The board, or any person party to the appeal to the court of common pleas, may appeal from the judgment order or decree of the court of common pleas and any matter affecting the assessment: Provided, That the appeal shall not prevent the collection of the taxes upon the assessment fixed or allowed by such judgment, order or decree of the court of common pleas, but in case the same shall be reduced, then the

[ 101 Pa. Commw. Page 108]

    excess shall be returned to the person or persons who shall have paid the same.

The trial judge read section 705 as providing that a county's appeal of an assessment reduction will not act as a supersedeas. However, Pa. R.A.P. 1736 expressly grants the appealing county a supersedeas by stating in relevant part the following:

(a) General rule. No security shall be required of:

(2) Any political subdivision or any officer thereof, acting in his official capacity.

(b) Supersedeas automatic. Unless otherwise ordered pursuant to this chapter the taking of an appeal by any party specified in Subdivision (a) of this rule shall operate as a supersedeas in favor of such party.

The rules promulgated by the Supreme Court have the same force and effect as statutes passed by the legislature. See Dombroski v. City of Philadelphia, 431 Pa. 199, 245 A.2d 238 (1968). Furthermore Pa. R.A.P. 5101(g) provides that the appellate rules of procedure are the complete and exclusive procedure relating to appellate practice, and, except as provided in Pa. R.A.P. 5102, suspend all statutes relating to practice and procedure enacted before January 1, 1981.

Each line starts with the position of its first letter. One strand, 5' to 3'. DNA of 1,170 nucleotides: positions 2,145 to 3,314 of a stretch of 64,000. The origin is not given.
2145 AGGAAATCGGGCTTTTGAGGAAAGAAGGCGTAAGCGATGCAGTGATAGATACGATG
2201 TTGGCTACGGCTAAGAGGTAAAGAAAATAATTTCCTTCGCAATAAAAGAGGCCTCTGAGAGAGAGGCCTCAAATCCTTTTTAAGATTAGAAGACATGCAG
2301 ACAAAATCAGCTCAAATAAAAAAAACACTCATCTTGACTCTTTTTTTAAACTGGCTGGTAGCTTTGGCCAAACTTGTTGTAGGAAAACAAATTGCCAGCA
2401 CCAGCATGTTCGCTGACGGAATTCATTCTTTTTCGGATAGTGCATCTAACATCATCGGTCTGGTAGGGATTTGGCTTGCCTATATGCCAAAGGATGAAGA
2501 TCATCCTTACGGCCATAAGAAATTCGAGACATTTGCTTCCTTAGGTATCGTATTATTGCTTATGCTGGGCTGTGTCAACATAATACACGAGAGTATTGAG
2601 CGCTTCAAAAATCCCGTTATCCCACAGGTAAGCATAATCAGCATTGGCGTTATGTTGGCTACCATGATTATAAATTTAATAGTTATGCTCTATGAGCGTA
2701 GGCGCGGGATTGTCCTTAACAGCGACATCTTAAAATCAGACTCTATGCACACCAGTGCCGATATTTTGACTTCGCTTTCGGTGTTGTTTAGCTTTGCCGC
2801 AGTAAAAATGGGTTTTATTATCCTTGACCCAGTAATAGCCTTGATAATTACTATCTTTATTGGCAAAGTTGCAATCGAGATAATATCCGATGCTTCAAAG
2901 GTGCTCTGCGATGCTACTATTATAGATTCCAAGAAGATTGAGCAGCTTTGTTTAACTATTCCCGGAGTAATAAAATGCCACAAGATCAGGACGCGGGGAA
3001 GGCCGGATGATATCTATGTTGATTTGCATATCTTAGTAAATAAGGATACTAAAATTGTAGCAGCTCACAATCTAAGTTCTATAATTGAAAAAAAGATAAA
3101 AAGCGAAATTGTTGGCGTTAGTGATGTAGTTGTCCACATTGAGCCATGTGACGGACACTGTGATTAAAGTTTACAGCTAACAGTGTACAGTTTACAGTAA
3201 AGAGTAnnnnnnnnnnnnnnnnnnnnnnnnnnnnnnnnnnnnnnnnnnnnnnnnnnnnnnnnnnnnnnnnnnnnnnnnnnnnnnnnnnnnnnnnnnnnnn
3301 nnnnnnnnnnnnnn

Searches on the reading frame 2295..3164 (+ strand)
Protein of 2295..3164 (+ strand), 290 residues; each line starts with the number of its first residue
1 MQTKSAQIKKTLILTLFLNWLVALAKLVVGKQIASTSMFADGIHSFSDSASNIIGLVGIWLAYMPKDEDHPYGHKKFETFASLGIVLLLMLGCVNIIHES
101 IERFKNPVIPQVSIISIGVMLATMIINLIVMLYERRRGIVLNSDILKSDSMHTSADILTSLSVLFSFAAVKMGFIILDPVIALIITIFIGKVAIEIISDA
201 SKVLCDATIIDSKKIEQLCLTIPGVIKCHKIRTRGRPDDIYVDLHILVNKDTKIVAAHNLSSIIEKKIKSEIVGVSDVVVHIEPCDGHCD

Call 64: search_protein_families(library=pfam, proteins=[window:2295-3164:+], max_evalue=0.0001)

Because section 705 of the Law and its amendments predate January 1, 1981, we are compelled to conclude that Pa. R.A.P. 1736 would suspend section 705, even if its rather ambiguous terms could be read as negating a supersedeas in this situation. Therefore, the peremptory mandamus cannot be based directly on section 705.

[ 101 Pa. Commw. Page 109]

However, we agree with Armco's contention that the supersedeas Pa. R.A.P. 1736 affords the county is not absolute. See School District of the Borough of Aliquippa Page 109} v. Pennsylvania State Education Association, 33 Pa. Commonwealth Ct. 202, 381 A.2d 1005 (1977). Indeed, Pa. R.A.P. 1736(b) explicitly grants an appealing political subdivision a supersedeas unless a court enters a contrary order pursuant to Chapter 17 of the Rules of Appellate Procedure. By invoking the power that Pa. R.A.P. 1736(b) confers upon a trial court to override the automatic supersedeas, the court of common pleas may negate the supersedeas. Hence, in this case, the clear legal right for peremptory mandamus is based upon the strength of the non-superseded judgment of the trial court rather than upon section 705.

It must be acknowledged that the trial court's opinion indicates its judgment is based solely on the statute. Therefore, strictly speaking, one proper action for this court would be to vacate the trial court's order and remand this matter for that court to exercise its discretion under Pa. R.A.P. 1736(b) as a condition precedent to peremptory mandamus relief. However, under Pa. R.A.P. 1732(b), this court has the power to lift an automatic supersedeas even if a trial court has not done so. In light of that power, this court can avoid further delay by simply affirming the trial court's order.

The county also complains that the trial court extended its mandamus order to the issuance of amended tax bills after 1984. We reject that complaint because we do not read that provision of the order as requiring subsequent years to be made identical to 1984. Obviously, the trial judge intends only that the county, with respect to the subsequent years, shall follow the principles which the court found to be applicable to 1984.

Accordingly, we affirm the order of the common pleas court.

[ 101 Pa. Commw. Page 110]


Now, September 29, 1986, the order of the Court of Common Pleas of Butler County is affirmed.